But if Dominic is still looking for someone to blame he should check a mirror.

  • TheStatusWhoa



    Admitting it is the first step. Congratulations.

  • chae

    Thing is, there is such a thing as trying too hard. Dominic’s work looks too contrived, it feels like he stayed up for nights thinking how not to come across as too commercial. It doesn’t have the effortless ease of a consummate artist.
    It says to me that it’s trying to be indie for the sake of being indie.


    Uh huh. And who has heard of “Derik Erick?”

  • CreativeCommunityInitiative

    I thought this was a very well-written article on one of Buffalo’s aspiring artists. It is well-known that the Buffalo area has been suffering for many years due to a variety of political and economic factors, and that the arts community has felt this strain as well. Still, through it’s trials and setbacks, the arts community continues to thrive and we have up and coming artists and filmmakers like Dominico to thank for keeping our community on the map – when it might otherwise not be known at all!
    Dominico has taken his first, tentative step into the mainstream film arena (and you don’t get much more noted in the mainstream than being showcased on MTV!) and it is natural to meet some stinging and colorful opposition in course. I enjoyed the humorous bits and quips that this artist worked into his interview. The heated emotional passion of the adjoining commentary shows an aptitude for inspiring people – even if it does appear that many of those commenting are inspired to rage.
    While I have not been an extra in Maize (or any other notable film) and am, therefore, not an expert, I do find Dominico’s approach to directing and editing thoughtful, adaptable, and intelligent. As was mentioned in a previous comment, there are many who would choose to take the easy way out and simply make sweeping action cuts rather than include an interior narrative. Many artists in film, I feel, have a very “give the people what they want” attitude and I commend Dominico for his conscientious approach.
    I did not scrutinize the continuity errors very closely with regard to clothing or time-travel, but that wasn’t as important to me in the carefree nature of the music and the atmosphere of cheer that the characters emanated. The video seemed to be going for a fun, feel-good aura, and so other details needn’t be as largely important.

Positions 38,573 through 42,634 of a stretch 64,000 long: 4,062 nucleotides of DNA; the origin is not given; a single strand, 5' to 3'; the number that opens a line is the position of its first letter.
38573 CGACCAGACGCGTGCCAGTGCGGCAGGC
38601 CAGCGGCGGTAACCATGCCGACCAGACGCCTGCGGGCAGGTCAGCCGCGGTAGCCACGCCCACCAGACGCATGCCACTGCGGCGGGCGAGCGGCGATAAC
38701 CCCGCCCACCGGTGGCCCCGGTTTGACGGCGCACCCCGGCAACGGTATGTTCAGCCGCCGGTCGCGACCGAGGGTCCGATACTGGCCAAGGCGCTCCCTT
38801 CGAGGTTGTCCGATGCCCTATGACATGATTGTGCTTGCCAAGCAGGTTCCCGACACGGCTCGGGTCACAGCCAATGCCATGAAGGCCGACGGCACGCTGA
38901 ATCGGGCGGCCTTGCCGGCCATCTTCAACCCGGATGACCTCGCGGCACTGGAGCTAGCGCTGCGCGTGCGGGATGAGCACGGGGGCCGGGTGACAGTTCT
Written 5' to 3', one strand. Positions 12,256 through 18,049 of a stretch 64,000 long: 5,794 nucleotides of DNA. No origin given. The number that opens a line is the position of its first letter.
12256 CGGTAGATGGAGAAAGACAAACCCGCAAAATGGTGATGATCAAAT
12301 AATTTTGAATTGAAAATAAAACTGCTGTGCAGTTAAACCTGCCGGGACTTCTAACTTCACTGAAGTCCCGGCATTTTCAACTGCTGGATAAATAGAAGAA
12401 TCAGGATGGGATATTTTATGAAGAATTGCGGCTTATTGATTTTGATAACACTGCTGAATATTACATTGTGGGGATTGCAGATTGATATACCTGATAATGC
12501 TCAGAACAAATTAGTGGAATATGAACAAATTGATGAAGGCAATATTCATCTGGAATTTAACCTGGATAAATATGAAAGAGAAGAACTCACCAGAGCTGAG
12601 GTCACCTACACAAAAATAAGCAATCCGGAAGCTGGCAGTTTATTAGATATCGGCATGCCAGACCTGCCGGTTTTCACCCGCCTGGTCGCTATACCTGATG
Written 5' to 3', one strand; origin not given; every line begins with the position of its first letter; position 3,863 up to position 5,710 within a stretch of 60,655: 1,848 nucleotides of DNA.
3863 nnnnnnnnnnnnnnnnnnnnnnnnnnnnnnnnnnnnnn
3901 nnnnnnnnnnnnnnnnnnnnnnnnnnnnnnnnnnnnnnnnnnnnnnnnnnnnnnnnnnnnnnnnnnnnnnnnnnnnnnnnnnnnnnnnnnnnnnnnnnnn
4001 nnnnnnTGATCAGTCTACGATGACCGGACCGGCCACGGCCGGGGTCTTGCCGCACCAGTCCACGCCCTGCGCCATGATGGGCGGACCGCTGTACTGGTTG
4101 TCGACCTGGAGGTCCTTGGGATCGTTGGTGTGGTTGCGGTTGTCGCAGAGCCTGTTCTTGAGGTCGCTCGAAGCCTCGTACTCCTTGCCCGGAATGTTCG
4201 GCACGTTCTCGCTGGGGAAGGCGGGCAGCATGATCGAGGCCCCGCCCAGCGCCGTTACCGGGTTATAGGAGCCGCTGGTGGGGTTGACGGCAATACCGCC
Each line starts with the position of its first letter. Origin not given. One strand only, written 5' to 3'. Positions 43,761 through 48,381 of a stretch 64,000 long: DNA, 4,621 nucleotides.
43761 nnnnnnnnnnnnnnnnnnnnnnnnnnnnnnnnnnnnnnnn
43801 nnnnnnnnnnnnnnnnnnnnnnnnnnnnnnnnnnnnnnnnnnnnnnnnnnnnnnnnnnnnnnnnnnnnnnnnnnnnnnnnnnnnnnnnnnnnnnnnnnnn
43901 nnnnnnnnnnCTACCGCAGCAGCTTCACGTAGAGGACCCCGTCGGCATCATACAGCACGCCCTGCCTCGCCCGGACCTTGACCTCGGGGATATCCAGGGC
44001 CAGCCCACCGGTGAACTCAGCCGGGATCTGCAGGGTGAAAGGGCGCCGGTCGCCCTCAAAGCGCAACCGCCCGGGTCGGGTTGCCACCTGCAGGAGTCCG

As a person who has been privy to the ordeals, privileges and many stresses of coordinating and serving (non-filmmaking) communities and organizational groups in the past, I know how difficult it can be to lead a large group of people. With contending egos, opposing viewpoints, unpredictable weather, time-constraints and budget constraints (among other factors) to take into account, I do not judge this artist too harshly at this first big step in his notoriety. All refinements come with time, particularly for the motivated.
    On behalf of the Buffalo Arts Community, I would like to thank you, Dominico, for helping to keep Buffalo in view in the National film specter. You are certainly NOT the Troy Duffy of the Buffalo film scene, as much as your adversarial peers may say otherwise. I am interested to see where the path leads you in the future. In the meantime.. keep it up, Buffalo!

  • GrammerPolice

    “I haven’t seen any of his acting, but if his presents in front of the camera is anything like his work behind it, then I’m sure I’m not missing aynthing special.”
    He usually give out quite amazing gifts while in front of the camera! I’m not sure what he gave you behind the camera that has put the sour taste in your mouth, but Dom has always been very generous with his presents. Oh and by the way his PRESENCE as a young, up and coming director/editor behind the camera is actually quite phenomenal as well.
    But, haters gonna hate.


    Since when is film production and filmmaking a competitive venture, anyway? I want to watch good film/video work. I don’t give a rat’s arse who produces it.
    Dominic’s lesbian rap music video is actually pretty well made and until someone local can point out something comparable that was produced by a local filmmaker, please feel free to STFU or risk embarrassing yourselves further (in that *anonymous* sort of way).
    Until you can qualify all your thoughtful vitriol with *work*, you REALLY don’t have a leg to stand on (sorrrrryyyy).


    So says, “Mr. Greenjeans.” You go get ’em, Greenjeans!

  • QuentinQueen

    Man…if you think his singing’s bad, you should try his sushi. Good thing these are just his hobbies. You should check out his zombie musical number, if you can find it. 😉 Absolutely hysterical!

  • Joe Mahma

    His candied apples are off-putting in their sincerity and if you’ve ever seen his silent tap dancing, you understand the meaning of sublimity. Recommended.